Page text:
Molly sent this photo to me to take a look at. As usual, I like to show the actual text that was sent to me. I do this because so many of you out there have had similar questions or have had similar situations.
Here’s what Molly had to say:
Please take a look at my pic. I did crop the image.
While on vacation taking a walk in the cool, misty morning I turned a
corner and found myself in front of the iconic Seattle Farmers Market
sign, then this fellow crossed my path. Immediately it came to mind
that, to me, he was an iconic example of how most guys in Seattle
dressed. I grabbed two or three shots.
I look forward to you giving it a critique in your blog. Thanks,
Hello Molly, let’s take a look at your photo. The first thing that comes to my mind is what I’m always telling the students that take my online class with the BPSOP, and also in my “Stretching Your Frame of Mind” workshops I conduct around our planet.
I tell them that they won’t always be around to explain their photo to the viewers. If it’s an abstract they’re going for them it’s fine to have everyone to walk away with a different take on your photo.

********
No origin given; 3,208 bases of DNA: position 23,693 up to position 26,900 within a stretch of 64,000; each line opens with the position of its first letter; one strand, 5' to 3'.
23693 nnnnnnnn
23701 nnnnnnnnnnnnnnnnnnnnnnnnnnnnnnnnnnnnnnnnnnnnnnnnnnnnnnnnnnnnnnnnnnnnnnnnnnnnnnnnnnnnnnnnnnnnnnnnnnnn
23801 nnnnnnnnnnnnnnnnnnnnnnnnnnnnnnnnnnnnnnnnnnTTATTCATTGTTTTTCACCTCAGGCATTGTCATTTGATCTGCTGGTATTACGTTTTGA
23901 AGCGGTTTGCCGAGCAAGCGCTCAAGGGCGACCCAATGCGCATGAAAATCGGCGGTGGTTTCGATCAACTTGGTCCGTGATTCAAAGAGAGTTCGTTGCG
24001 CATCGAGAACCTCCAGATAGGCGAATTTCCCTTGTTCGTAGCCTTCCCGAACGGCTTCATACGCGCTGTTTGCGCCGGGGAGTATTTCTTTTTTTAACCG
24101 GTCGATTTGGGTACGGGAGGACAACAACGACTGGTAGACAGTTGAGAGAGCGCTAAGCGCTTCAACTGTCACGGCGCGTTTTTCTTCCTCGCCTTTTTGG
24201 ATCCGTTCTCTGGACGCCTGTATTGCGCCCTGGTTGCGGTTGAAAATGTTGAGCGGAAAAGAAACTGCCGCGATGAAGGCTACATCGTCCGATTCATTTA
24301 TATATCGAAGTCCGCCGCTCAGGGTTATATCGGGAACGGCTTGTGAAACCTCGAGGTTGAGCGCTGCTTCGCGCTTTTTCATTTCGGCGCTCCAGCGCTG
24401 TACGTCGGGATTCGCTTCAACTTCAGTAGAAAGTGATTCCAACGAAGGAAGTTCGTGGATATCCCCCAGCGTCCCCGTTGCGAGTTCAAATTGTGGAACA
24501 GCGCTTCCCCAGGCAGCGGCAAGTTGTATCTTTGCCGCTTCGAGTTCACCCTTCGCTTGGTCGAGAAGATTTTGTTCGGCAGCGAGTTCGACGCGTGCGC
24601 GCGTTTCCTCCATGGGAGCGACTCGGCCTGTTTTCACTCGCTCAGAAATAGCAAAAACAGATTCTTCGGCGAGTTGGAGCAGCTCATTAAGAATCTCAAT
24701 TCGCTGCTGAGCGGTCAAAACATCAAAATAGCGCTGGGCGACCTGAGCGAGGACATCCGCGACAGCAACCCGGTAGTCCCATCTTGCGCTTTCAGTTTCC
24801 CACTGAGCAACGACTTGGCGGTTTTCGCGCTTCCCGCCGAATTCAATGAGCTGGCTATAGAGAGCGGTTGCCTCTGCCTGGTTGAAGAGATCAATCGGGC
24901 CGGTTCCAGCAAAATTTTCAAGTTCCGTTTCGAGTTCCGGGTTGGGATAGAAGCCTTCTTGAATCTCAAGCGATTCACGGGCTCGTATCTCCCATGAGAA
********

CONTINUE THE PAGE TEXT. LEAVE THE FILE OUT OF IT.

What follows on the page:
If they’re trying to tell a story, or just presenting a well compose picture that they want the same viewers to enjoy, then it’s important to make their image a “quick read”. That is making sure that the message is understood without any text accompanying the photograph.
Having said that, you said that the man that crossed your path was “an iconic example” of how most guys in Seattle dressed.
BTW, when you crop in front of a computer, you’ll never know where the edges of your frame are, nor will you ever be able to use the edges as a compositional tool.
Since I’ve had great success in creating an actual video, click on this link:
Thanks for your submission, and I hope it answered your question.
Visit mt workshop at: www.joebaraban.com, and check out my upcoming workshops. I have one spot for my “Springtime in Portugal” coming up this May 21st. Next July 26th I’ll be back at the Maine Media Workshop for my 27th year. a fantastic place full of energy and lot of photographers on the campus to share your experience with. I always pick this same week as it’s the week of the Lobster Festival down the road in Rockland. A different set of photo opts: people watching and portraiture, color, light, and design.
Keep those photos and questions coming into: AskJoeB@gmail.com, and I’ll create a video for you.